Logansport Pharos-Tribune from Logansport, Indiana on November 13, 1957 · Page 7
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Logansport Pharos-Tribune from Logansport, Indiana · Page 7

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Logansport, Indiana
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Wednesday, November 13, 1957
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Page 7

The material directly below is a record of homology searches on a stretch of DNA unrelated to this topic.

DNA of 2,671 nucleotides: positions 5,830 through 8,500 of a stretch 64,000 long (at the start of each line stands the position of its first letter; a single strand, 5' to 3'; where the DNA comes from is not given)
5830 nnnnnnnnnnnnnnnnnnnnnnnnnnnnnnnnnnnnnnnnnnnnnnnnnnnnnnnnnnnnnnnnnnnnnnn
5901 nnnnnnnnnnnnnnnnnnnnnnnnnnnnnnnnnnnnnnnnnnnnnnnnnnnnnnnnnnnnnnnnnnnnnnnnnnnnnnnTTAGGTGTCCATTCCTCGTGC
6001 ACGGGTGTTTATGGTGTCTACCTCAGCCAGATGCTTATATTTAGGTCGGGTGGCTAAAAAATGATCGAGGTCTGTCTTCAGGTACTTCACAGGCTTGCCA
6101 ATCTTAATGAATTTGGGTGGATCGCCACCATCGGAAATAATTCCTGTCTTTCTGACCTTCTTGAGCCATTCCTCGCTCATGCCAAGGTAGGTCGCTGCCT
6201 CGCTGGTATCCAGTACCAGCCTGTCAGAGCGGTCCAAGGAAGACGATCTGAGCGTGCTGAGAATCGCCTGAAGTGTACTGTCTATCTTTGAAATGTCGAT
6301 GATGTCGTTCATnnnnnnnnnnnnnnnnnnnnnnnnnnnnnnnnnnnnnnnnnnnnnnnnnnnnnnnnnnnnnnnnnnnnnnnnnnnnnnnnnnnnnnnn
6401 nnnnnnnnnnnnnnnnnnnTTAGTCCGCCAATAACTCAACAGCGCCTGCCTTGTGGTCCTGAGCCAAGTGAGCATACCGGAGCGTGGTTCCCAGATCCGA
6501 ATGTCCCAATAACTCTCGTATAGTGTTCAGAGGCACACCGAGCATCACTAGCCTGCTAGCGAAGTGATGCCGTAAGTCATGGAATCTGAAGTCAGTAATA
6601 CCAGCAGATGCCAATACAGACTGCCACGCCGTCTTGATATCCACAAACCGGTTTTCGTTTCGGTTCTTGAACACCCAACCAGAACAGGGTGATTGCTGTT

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Wednesday Evening, November .13, 1957. LOGANSPOBT. PUBLIC LIBRARY Estimate Corn Crop 3rd Largest in History WASHINGTON (UP)—The Agriculture Department today estimated the 1957 corn crop at 3,332,535,000 bushels, the third largest in history. Today's estimate compares with the record production of 3,605,000,000 bushels in 1948. The corn forecast last month was 3,304,621,000 'lushels. Last year, the corn harvest was 3,451,292,000 bushels, and the' 10-year average was 3,120,484,000 bushels. Jn a preliminary, next-to-last report on 1957 farm production, the department made new estimates on about half the major crops usually covered in. monthly crop reports. Production estimates of the other crops, including wheat and most other grains, were carried over from the October forecasts. New and final production estimates for o£ 455,869,000 bushels. the year will be made next month Here is the estimated corn production, in bushels, for leading producing states, as of Nov. 1. Iowa 617,747,000; Illinois 513,l«2,- l 000; Minnesota 322,575,000; Neb-i raska 219,915-,000; Indiana 239,415,-' 000; Ohio 184,410,000; Missouri 147,619,000; Wisconsin 1 158,415,000; and South Dakota 129,855,000. Corn yield was estimated at 46.1 bushels an acre, compared with 45.4 bushels in 1956. The sorghum grain harvest was estimated at 526,528,000 bushels, compared with last month's estimate of 513,935,000 bushels and 1956 production of 205,065,00!) bushels. The soybean crop was estimated at 091,421,000 bushels, compared with an October estimate of 486,573,000 bushels and 1956 production Small W. European Countries Seek NATO Policy Revisions Foreign News Commentary By CHARLES M. MCCANN United Press Staff Correspondent!said. ground forces.. .is undergoinc a steady disintegration," the report TtXAS TOWN WRECKED BY TORNADO-Shown in this air view are some of the Groves, Tex., homes demolished or badly damaged by a tornado that swept across Louisiana, Mississippi and Texas, bringing death to at least 13 persons, Injuring about 300 others and leaving hundreds homeles*. Two were killed in Groves and the damage was placed at $5,000,000. (International Sotmdphoto) J The smaller countries of Western Europe are demanding a radical revision of North Atlantic Treaty Organization policies. They feel that the United States and Great Britain are concentrating too much on the possibilities of nuclear warfare. They .want the larger allies to remember that in the event of war with Soviet Russia, the smaller countries would be overrun by Red army ground forces unless Allied ground forces can stop them. The stand of the smaller allies has been expressed forcefully in a report made to a meeting, now "The Soviet threat can not be met simply by atom bombs. "The Soviet military threat is still primarily by means of ground still primarily by means of ground forces supplied by air forces. This is a nightmare for those peoples who are not separated from the Red armies by an ocean or at least by the channel" — Britain's English Channel. The Seeks More Troops report demanded that Ponder How Carroll County Visitor Avoided Freezing on Night in 1829 DELPHI—It is safe to say that] He was told the next cabin was NATO maintain a minimum of 30 divisions, equipped with tactical Christopher Vandeventer who was alive in 1B29 had at least a smidgeon of energy. It is also safe to say that this extra mite of muscle could have saved his life one snow-black night. 182 years ago. Just what form these surplus kinetic tickings of his took on that night in 1829 may perplex Carroll countians forever. Mr. Vandeventer left New York that winter, afoot; no trains, no | buses, not even a horse and buggy. being held in Paris, of delegates I atomic weapons and covered by from the parliaments of the 15 j adequate air forces. NATO countries. Report Important There was a note of some bitterness in the reference to the There seems no doubt that this | protection that the Atlantic Ocean report will play an important part!gives to the United States and the in the big meeting of the heads of government of NATO countries, including President Eisenhower, which is to meet in Paris Dec. 16. The report to the parliamentary 'Conference was drawn up by Lt. Gen. Rudolph Calmeyer of the Netherlands and Arthur Gilson of Belgium. "The structure of the NATO English Channel gives to Britain. A reference to the strategy of "massive retaliation" against Russia by the'atomic powers in NATO seemed somewhat sarcastic. Massive retaliation woulci hurt 'Russia, He traveled via the lakes until he walked into Toledo, a town in Ohio Mid-December it was, and cold, and it had been known to snow at that time before. Undaunted, unhorsed, with his knapsack of corn pone, Mr. Vandeventer set off to Indiana to visit his kin unseen for a time. From sundown to sunup he walked, eating only at a friendly cabin at night where he feasted sumptuously on pones of his corn. probably cripple it. But what thej Luck and the laps of .the gods sraaiier countries -need to protect them is infantry, tanks, artillery, tactical air forces. were night. He got to Ft. Wayne, and when he got there he was advised not to venture to Delphi. 40 miles, and it looked like rain, and it was getting colder. But .still undaunted, still unhorsed, Mr. Vandeventer trudged off towards Delphi. Over hill, over dale, on the old Indian trail; he rolled on, winding his course by the Wabash River, ft grew colder, the rains came, then the snow. Darkness soon obliterated the trail he trod. And soon he knew, that he was lost. Soggy with snow, each sinew chilled, he couldn't even build a fire. History reports he was up all night, running up ami down hill to keep warm. He couldn't chance sleep for fear of freezing. It is not reasonable to assume be ran unceasingly for 12 hours. Any slide rule will tell there are 720 minutes or 43,200 seconds, in that time. Surely he mixed in other movement. And here lies the enigma. What all did Mr. Vandeventer do that night to ditch death, in that desolate forest, in that 12-inch snow? If. he were inclined to trip the light fantastic he could have done so, between dartings up and down hill. Snow would hinder two-stepping or waiting or polka-ing-the big apple and mambo were not yet in practice—but at least such would afford variety. Maybe Mr. Vandeventer decided to calisthenic a little. H seems unlikely that he would have done the more strenuous exercises as tumbling or somersaulting. Tliere was no one to play leap frog with. Since he was in a glob of snow, deep knee bends, and bicycle pumping and finger flips seemed more feasible. He was in a forest and forests have trees. It is possible he scampered up and down trees, or even chinned on a sapling. Mr. Vandeventer could have' pendence. Carlos Garcia Expands Lead For Re-Election Vice Presidency Goes To Liberal Party Opponent MANILA OU'P)-A flood of pro- government votes from the outlying provinces gave President Carlos P. Garcia an apparently unbeatable lead today in his bid for re-election. But Garcia, the Nationalista Party candidate, failed 'to carry his running mate. The vice presidency went to th'e opposition Liberal Party .candidate, Diosdado Macapagal, The ballot counting, complicated by destruction from typhoon Kit, was incomplete but most political observers regarded the preliminary returns as conclusive. Garcia Leads In Count The latest 'Count gave Garcia 382,975 votes to 270,295 for sugar baron Jose Yulo, the Liberal Party candidate; 145,000 for progressive Manuel Manahan, and 72,000 for Sen. Claro Recto, the only candidate who did ra>t campaign on a pro-American platform. . In the vice presidential race, Macapagal had 514,016 votes to 286,744 for Nationalista Jose Laurel Jr., son of the man who was puppet president of the Philippines during the Japanese occupation in World War II. In contests for eight vacant senatorial seats, the Nationalists were leading for five, the Liberals for two and the Progressives for one. 19 Die In Typhoon • The typhoon, which swept through heavily 'populated Central Luzon during the balloting Tuesday, left 19 persons dead. Nine more were killed in violence connected with the election for a total of 28. Officials called it the "smoothest and safest" election in the 11- year history of Philippine inde- everi raised his throat in song, .0 keep nerves humming and )lood pulsating. This was a measure to use for forestalling sleep. Most logical answer to the mys- :ery is that he did some of each. He certainly rejected death. Anyway, when drawn cracked, SHOP THIS BIG SALE STARTING THURSDAY FROM 9 A.M. To 5 P.M. antastic .. . but true! for o limited time •iMIMMIBMMBMMBBMMHBMi^HE.-^7| sale of I 3™^EHHHHHBBP*!!*"P""^^BB"«M mattresses every mattress and ^ Box spring on our &&r /^x floor reduced to this one low price] « 100% foam rubber * tuff/ess smooth top Olsen's furniture O»p». Third Floor. ea. For any mattress or box spring regardless of regular or nationally advertised price! / . * sorry, no phone or mail orderel Fantastic Values! Industry's Greatest Names! Regardless of regufar price, regardless of nationally famous makes — Ostermoor, Tiger, Brandwein, Englander, Firestone and many more—the price for any maltress or box spring on our floor is only $38 while quantities last! Stacks of-'Fine Mattresses and Box Springs! Every mattress on our display floor! Some' are display models, others floor samples . '. . everyone is Brand-New . . . Some are slightly soiled however. Wherti the mattress and box sprinss are designed as a special combination, the set will be sold for just $76 . •. . otherwise $38 each! Be Here When Doors Open at 9 a. m. Sharp! This is a limited quantity event ... no more at this sensational price when these are gone! use one of OLSfN'S convenient CREDIT PLANS to stretch budget payments! Garcia, who rose to the presidency last March when a plane he was still awake and still alive, and he walked off to a back sl ping reunion with kin. Hindsighting again, it seems absolutely safe to say he had more than a smidgeon of energy. Logansport, Indiana, Pharos-Tribune Seven- True Life Adventures MUSHROOMS <31VE OFP Ax L-IKE 60 MAMV 1_AMTEKNS . AMOhJiS THEM \3 THE MVCENA U.UX-COELJ ON THE CASE OF=. THE AMERICAN vj ACK-O- L-ANTERN (OK. FAUSS CHANTKEU.E THIS UGHT WAV V/ISL-L- SERVE AS A WAKNIN© T=OK IT \G POISONOUS/ DiliiMrl If Kij, Fount >taK. _ crash killed President Ramon Magsaysay, took a peatirig in Manila but rolled up an ever-widening lead when the "farm vote" started coming in. Read the Classified Ads HEAT WAVE NEW YORK ('UP)-iThe highest temperature reported in the nation Tuesday was 81 degrees at Thermal, Calif. Lowest tempera-' turc reported today was U, at Big Piney, Wyo. Cofverf forte* b«tt«r! Calvett Reserve CALVm D!SIILLMs"cO.,N.Y.t. MOW BUNKJ WKIH.K Wdf.K* UWi NEHRU. ffWI oney-Make™ availablt in model* from J4 to 4ff ton*' •ftitt* •'• :;•> ,«i-«:-.^:.% Mhere and you're invited! Come take your First look at a smart performer T ODAY we're proudly displaying tHe 1958 GMC Money-Maker. And we think you'll find it the handsomest hustler you ever handled. An eager 200 horsepower swings a top load like a cargo of feathers. Turning ease' is like power steering's. A fast-ratio cruising axle gives you an overdrive's road pace and gas savings. Foam-rubber seats cradle you in a roomy cab. Boulevard styling carries out the feeling of luxury. 'But this beauty is built like a pocket battleship. You'll see that in its massive spring hangers. In rear springs with the highest deflection rate of all light-duties. You can sit solidly on an unhooked end of its tail gate-and you can't crinkle the roof or door panels with a smack of your hand. You'll get the same quality instrument panel as on the big, $10,000 GMC heavy duties. A radiator mounted on a integral with the frame. A steering column braced like 'a mast. These and more tell the inside story of GMC stamina. Come in and SM for yourself. Why not do it toSay? THE SOLID LOOK-Beautifulbutrugg'ecl,GMC'« full family of fine trucks also include! Thick Air Suspension, models, Super Tandems and America's No. 1 Diesel. From « half-ton to 45 ton*, every GMC ii * Money-Maker 1 GMC—America's AblesfTrucks